In which a veteran of cultural studies seminars in the 1990s moves into academic administration and finds himself a married suburban father of two. Foucault, plus lawn care.
What Work Looks Like
The wrong rules. The right resources.
This week I had the chance to reunite with an old friend who has landed in a new role at a different college. She mentioned that she had to get specific presidential permission to look at Twitter on her work computer, since it was generally assumed to be unrelated to work.
My jaw dropped. Twitter is an amazing scholarly resource, and a terrific way to keep up with what’s going on in higher education around the country. Without it, I would never have met Tressie McMillan Cottom, Anne Kress, Paul LeBlanc, or Amy Laitinen. It’s also a self-updating annotated bibliography. Heck, just last week I learned through Twitter about Senator Moore’s bill (in MA) to establish a statewide OER repository for public higher education in Massachusetts. Traditional channels hadn’t picked up on that at all. As a source of ideas and referrals to sources, it’s outstanding.
But if you don’t already know, you might think that Twitter is frivolous. You might assume that time spent there is time taken away from work, rather than time spent keeping up with the wider industry. To the uninitiated, it doesn’t look like work, so it’s easy to condemn or even forbid. When that happens, the people involved literally don’t know the damage they’re doing.
I had a similar conversation recently with a student. She lamented the conspicuous presence of other students playing cards on campus, and suggested that it detracted from efforts to create an academically serious atmosphere on campus. I politely disagreed, suggesting that taking some time between bouts of studying to blow off steam is an essential part of the process. Deny that opportunity, and productivity actually drops.
Creative work doesn’t look like other sorts of work. It’s less linear. Externally -- and sometimes internally -- the line between work and non-work can be hard to see.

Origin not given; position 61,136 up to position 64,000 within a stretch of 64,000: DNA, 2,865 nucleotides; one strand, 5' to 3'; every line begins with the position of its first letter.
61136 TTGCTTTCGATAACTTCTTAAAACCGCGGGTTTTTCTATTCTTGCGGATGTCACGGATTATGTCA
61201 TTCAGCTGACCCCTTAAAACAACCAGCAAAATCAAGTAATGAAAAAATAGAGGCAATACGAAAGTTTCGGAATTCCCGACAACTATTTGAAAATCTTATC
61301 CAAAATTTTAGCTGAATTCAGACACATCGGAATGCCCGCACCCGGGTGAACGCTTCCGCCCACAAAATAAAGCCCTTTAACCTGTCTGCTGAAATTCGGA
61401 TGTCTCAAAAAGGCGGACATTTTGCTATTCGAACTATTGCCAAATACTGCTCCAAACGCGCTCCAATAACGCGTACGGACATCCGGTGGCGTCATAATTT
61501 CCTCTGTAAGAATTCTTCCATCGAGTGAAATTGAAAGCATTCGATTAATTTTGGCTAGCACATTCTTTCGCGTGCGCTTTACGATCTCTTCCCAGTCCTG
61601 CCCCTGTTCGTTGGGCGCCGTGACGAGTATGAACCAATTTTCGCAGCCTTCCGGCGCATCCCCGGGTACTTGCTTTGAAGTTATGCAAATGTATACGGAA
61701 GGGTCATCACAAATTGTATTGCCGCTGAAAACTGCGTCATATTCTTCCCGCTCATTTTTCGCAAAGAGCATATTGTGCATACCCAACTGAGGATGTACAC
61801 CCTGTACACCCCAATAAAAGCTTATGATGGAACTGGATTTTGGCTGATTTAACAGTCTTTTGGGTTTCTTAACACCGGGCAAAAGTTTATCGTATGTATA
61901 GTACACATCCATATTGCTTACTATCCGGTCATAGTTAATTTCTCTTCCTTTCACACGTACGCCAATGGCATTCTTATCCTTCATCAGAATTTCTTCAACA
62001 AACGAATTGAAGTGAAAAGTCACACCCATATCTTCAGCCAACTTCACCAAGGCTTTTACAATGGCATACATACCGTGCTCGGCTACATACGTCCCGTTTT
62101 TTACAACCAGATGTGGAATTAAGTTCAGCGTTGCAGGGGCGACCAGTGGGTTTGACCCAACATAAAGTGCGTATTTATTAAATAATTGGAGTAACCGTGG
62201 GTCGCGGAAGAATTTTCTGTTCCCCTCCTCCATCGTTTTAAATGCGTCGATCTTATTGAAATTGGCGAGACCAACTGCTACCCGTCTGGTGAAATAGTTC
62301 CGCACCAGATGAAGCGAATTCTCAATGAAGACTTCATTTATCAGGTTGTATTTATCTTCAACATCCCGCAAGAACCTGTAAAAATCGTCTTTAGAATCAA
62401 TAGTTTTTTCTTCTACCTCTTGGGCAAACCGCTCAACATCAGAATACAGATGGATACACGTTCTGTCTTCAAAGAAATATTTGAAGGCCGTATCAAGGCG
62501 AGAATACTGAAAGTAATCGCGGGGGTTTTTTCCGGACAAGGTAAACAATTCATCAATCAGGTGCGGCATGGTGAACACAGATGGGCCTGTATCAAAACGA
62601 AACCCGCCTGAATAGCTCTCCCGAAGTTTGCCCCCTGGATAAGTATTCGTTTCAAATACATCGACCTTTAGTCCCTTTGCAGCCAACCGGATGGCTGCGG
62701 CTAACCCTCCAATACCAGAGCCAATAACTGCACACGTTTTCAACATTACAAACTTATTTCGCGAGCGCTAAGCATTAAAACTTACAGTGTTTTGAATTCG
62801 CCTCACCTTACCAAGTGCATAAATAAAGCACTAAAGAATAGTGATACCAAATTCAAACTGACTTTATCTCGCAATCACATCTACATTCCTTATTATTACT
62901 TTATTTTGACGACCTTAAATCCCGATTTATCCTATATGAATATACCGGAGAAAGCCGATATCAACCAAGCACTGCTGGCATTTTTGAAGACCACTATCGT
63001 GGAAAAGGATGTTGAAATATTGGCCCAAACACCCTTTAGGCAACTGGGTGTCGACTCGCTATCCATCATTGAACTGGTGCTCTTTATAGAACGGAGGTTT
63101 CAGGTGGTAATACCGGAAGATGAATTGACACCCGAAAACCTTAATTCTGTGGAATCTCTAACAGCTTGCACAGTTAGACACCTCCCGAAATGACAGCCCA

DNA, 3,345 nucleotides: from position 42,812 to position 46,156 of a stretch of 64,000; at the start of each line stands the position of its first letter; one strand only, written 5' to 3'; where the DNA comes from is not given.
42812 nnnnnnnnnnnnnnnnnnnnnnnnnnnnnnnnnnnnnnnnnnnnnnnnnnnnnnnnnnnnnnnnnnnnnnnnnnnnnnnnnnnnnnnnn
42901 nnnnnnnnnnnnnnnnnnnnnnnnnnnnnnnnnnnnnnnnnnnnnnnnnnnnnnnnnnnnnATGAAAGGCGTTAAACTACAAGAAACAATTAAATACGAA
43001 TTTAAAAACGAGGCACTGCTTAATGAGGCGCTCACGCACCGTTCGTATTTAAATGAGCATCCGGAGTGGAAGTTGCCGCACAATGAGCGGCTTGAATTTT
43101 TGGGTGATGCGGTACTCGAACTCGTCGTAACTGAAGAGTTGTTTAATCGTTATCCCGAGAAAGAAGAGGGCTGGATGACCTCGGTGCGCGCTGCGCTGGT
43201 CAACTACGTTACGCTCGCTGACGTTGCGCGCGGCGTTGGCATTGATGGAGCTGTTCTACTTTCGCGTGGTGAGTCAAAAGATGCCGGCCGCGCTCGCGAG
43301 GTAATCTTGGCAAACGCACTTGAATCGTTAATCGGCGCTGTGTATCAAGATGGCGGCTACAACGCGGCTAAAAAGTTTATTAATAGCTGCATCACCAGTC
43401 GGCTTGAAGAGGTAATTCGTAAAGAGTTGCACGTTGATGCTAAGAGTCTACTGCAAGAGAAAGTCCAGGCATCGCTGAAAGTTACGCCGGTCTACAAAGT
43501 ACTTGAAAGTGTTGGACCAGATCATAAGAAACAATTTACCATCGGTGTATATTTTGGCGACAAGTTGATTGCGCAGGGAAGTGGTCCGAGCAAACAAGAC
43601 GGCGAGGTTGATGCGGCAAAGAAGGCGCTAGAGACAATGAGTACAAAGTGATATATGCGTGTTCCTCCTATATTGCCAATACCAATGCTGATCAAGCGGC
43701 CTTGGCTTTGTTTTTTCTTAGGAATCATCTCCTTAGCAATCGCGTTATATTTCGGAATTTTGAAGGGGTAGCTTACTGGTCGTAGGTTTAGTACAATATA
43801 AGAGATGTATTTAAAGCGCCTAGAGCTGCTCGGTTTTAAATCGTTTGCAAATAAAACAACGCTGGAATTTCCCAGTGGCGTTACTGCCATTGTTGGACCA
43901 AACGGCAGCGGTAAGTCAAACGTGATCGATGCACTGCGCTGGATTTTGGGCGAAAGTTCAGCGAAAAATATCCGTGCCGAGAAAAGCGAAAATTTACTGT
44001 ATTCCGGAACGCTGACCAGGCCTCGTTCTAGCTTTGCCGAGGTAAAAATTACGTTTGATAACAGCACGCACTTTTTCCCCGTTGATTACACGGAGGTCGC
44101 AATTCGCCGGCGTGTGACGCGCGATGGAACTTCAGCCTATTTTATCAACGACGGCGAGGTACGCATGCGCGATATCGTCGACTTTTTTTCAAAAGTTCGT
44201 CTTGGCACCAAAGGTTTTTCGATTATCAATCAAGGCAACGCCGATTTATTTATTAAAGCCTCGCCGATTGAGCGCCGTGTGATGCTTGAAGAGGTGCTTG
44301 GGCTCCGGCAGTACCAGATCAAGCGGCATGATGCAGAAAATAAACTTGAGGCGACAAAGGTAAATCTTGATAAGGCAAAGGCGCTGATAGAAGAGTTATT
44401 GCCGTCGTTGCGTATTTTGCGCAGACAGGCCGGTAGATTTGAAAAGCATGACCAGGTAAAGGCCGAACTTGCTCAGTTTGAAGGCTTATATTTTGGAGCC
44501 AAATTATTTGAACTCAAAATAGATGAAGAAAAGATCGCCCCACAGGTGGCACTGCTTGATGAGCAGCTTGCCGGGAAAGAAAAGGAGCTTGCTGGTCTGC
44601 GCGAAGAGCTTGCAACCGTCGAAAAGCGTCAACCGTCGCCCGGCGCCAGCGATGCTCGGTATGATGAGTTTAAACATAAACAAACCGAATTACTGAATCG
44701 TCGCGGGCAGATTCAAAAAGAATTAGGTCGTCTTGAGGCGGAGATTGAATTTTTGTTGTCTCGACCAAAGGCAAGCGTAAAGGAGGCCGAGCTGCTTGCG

Most of us know that in other contexts. Sometimes problem-solving conversations have to veer off into seemingly unrelated topics, even silly ones, before solutions coalesce. Sometimes great ideas come to you in the shower, or the gym, or while mowing the lawn. Most good teachers know that a little bit of humor can help the serious part of the lesson get through and stick. And we know now that the human connection that helps students succeed is based on rapport, and rapport doesn’t usually happen instantly. Those seemingly-irrelevant conversations about other things lay the groundwork without which the more serious conversations either wouldn’t happen or wouldn’t work.
With experience, many of us gradually learn our own rhythms, and learn that disrespecting those rhythms for too long doesn’t actually lead anywhere good. That’s why very few adults pull academic all-nighters. We know better. They don’t help.
The external invisibility of people’s thoughts can lead to some truly stupid decisions made out of a desire to feel control. You might as well ban jokes in the classroom, and congratulate yourself on your focus on academic rigor.
Rote work conditions produce rote work. If you want progress, you need to give people the time and space to develop ways to do things better. And for heaven’s sake, let people communicate with their colleagues around the country, even if you don’t understand the platform with which they’re doing it.
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